If there was ever a case study for disruptive innovation, this is it.
Skiplagged, a tiny travel startup run by 22 year old entrepreneur Aktarer Zaman has been on the front page of just about every business website recently. There’s good reason for it as well. To begin, the company seems like a traveler’s best friend, offering its users access to “hidden city” airfare.
The term relates to a practice whereby customers can book trips using their final destination as a layover as part of a longer journey. Practically speaking, if someone wanted to travel from New York to Houston, they can book a flight to (for example) Los Angeles instead, with their layover being in Houston, and them simply disembarking there.
Specific travel patterns are analyzed through the site, and allow users to find cheaper routes to where they want to go.
Of course, airlines might not be fond of the empty seats on their planes generated through the system, which essentially exploits holes in their own pricing mechanism. As in any instance where innovation creates a cost-efficient alternative for consumers, the logical response would be to either lower ticket prices across the board, or simply out-innovate the newcomer through some other means. If all else fails, they can simply buy the company out. That’s what happens in these cases right?
No, they just sued them.
A few days ago, United Airlines and booking site Orbitz announced a lawsuit against the company’s founder. Both travel giants are claiming $75,000 in damages for lost revenue, and are crying foul for “unfair competition” by Skiplagged. Furthermore, United felt the need to include “public safety concerns” to the charge, which given their history in that department, along with their less than spectacular customer support practices, could be considered by some as quite ironic.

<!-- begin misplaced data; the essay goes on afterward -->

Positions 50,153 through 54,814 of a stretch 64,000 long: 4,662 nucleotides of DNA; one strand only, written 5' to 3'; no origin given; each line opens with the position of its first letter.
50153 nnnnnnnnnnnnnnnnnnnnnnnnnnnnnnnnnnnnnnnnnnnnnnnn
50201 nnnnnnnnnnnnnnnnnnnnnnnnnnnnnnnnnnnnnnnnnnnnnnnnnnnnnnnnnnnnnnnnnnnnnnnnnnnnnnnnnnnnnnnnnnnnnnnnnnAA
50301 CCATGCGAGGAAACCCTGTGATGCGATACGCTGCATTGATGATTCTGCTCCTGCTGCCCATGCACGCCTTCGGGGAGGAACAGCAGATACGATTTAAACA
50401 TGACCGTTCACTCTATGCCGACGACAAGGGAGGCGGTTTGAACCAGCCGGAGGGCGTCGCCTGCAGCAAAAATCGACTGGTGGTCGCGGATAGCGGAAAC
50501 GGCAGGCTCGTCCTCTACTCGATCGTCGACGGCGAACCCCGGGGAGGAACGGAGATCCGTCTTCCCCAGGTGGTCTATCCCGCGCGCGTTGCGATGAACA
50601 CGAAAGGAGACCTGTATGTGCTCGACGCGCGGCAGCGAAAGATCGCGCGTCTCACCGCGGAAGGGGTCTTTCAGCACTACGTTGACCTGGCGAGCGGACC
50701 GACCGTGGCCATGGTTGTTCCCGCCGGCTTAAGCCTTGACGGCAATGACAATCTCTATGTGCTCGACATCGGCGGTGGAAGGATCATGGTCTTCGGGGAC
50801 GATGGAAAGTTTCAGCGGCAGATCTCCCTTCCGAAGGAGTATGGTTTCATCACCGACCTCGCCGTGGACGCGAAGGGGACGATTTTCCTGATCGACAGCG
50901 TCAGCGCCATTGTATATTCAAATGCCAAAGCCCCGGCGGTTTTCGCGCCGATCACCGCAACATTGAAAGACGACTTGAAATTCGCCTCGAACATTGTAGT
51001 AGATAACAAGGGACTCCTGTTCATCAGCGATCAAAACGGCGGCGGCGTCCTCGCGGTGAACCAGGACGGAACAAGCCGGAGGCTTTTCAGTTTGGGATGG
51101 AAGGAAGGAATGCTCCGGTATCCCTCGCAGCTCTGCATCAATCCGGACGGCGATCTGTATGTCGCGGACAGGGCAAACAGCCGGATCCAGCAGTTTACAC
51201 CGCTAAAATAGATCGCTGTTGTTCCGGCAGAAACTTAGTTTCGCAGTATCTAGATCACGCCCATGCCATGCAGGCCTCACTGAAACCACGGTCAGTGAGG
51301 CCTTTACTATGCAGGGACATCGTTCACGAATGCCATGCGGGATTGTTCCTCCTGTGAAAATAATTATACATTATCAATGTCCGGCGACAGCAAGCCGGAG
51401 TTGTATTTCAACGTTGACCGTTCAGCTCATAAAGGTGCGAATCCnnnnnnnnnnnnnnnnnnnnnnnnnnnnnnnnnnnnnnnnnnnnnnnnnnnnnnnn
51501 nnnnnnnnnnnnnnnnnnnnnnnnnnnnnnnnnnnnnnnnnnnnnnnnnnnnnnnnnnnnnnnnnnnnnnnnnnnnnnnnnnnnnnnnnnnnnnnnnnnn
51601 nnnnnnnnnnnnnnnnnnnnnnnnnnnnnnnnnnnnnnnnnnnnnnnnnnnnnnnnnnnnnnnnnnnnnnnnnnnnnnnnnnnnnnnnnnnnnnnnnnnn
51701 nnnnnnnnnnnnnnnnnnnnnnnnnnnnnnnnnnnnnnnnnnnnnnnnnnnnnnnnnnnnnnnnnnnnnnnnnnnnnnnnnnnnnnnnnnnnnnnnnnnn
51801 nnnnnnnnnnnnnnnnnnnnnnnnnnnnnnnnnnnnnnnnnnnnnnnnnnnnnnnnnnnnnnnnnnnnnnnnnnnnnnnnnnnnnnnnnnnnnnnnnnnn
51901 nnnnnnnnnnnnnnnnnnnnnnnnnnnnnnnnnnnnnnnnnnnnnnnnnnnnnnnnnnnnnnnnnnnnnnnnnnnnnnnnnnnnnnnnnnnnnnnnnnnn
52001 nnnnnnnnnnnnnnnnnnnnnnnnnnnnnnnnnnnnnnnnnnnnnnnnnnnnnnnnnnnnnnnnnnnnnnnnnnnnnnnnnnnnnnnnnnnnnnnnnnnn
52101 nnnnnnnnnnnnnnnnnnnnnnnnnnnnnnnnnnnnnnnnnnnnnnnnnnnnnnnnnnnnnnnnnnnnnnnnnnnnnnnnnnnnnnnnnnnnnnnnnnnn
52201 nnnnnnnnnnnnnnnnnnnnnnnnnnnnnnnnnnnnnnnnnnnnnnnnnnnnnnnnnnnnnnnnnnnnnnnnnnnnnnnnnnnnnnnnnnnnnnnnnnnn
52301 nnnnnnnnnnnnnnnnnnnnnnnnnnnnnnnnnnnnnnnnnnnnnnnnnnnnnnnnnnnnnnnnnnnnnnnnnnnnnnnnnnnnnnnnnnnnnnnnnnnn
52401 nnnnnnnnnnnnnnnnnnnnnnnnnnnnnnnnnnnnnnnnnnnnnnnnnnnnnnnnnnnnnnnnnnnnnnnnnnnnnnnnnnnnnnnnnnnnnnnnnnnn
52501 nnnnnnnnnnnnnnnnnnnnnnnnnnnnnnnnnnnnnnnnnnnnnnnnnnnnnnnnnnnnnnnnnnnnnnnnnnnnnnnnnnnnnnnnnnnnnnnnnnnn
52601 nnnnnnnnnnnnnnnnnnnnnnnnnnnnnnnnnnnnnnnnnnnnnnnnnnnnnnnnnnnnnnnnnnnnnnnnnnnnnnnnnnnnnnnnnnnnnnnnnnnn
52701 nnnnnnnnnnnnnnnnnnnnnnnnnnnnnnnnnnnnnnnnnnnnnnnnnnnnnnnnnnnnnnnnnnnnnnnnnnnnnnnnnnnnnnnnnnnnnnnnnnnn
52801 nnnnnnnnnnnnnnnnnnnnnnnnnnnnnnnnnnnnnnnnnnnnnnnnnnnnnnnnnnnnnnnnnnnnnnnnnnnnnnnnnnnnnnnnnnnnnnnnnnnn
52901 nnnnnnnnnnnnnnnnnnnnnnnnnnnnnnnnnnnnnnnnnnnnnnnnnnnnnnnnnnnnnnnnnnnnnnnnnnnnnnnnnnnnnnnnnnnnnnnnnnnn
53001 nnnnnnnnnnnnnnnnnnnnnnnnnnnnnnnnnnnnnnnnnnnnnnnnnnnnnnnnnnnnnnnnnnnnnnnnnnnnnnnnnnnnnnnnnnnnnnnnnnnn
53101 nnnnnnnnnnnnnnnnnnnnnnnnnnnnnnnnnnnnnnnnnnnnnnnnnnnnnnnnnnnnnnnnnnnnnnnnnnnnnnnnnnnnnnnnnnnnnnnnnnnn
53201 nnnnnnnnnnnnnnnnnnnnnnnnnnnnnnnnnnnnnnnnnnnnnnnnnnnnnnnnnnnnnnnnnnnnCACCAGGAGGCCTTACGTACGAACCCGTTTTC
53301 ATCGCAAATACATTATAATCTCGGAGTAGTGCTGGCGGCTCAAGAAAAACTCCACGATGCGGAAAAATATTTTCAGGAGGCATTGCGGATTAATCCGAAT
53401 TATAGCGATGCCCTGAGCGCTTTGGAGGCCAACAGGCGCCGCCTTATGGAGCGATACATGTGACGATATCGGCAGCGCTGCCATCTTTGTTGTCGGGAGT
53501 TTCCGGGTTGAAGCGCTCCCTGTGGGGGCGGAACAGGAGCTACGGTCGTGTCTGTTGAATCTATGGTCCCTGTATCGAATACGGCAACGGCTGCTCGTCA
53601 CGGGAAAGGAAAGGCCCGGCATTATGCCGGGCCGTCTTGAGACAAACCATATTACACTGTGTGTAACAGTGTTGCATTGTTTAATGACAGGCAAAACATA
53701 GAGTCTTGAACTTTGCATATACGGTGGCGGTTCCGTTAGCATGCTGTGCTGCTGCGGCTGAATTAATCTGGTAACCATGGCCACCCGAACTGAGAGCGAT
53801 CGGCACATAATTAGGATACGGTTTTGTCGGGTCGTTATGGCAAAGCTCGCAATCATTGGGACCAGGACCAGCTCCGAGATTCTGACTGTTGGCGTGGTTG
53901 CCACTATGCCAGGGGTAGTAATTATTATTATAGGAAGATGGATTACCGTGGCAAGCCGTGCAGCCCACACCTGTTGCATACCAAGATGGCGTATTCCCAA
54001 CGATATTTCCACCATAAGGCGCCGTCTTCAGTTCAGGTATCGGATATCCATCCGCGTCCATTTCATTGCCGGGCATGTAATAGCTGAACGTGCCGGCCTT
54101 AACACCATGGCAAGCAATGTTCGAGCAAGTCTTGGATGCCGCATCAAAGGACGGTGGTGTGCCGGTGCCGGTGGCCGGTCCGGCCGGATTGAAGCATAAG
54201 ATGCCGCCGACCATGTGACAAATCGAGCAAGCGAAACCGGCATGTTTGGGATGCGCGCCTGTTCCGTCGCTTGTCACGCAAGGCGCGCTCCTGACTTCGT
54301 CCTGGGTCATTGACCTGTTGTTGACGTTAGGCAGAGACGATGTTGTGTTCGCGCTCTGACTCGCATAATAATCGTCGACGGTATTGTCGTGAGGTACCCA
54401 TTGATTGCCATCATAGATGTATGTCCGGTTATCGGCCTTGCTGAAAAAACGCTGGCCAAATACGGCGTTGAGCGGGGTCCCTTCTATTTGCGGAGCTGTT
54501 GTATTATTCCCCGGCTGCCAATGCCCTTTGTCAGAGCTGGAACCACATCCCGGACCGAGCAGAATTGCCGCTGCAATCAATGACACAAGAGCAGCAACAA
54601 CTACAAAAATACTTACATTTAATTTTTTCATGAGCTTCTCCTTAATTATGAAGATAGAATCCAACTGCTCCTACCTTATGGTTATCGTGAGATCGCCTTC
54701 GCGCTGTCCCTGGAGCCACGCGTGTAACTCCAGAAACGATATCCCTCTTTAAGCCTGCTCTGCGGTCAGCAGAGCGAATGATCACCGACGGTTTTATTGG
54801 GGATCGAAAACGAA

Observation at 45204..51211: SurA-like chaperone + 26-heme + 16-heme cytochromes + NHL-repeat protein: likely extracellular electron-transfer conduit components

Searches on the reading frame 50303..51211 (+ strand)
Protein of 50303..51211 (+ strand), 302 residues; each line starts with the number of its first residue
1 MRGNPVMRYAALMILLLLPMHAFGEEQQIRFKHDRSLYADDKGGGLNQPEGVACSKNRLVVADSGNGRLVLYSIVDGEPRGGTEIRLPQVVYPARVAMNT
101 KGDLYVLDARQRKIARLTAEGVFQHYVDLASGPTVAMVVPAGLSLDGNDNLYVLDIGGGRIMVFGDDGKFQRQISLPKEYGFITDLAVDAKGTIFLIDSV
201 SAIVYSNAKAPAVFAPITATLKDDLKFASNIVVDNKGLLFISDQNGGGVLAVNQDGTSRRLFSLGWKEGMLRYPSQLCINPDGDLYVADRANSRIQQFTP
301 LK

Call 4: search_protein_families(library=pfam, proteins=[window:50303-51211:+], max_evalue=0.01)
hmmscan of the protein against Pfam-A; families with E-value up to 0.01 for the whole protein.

In response, Skiplagged, which is short on the kind of financial backing required to take on these two industry giants has created a crowdfunding campaign to cover legal expenses in the run up to the court case.
What Makes a Startup Great
Although much of the media coverage has been related to the legal battle, the actual service Skiplagged is offering consumers shouldn’t be overlooked.
The homepage features a selection of available trips, along with a search option where users can enter their own desired routes. International options are also available. It should be noted though that hidden city travel options only work in cases where the flight is one way, and the traveler only submits carry-on baggage.
An “airfare-watch” page provides insight into destinations with high search frequency on the site, steering user interest.
Given the current state of affairs regarding the venture’s future, it’s almost impossible to make any predictions on its expansion potential, or on the creation of similar platforms in the future. If anything, Skiplagged offers valuable insight into the innovation prospects still available in the travel field, along with potential cost-efficient alternatives to both airline websites, as well as the booking pages we’ve become accustomed to in recent years.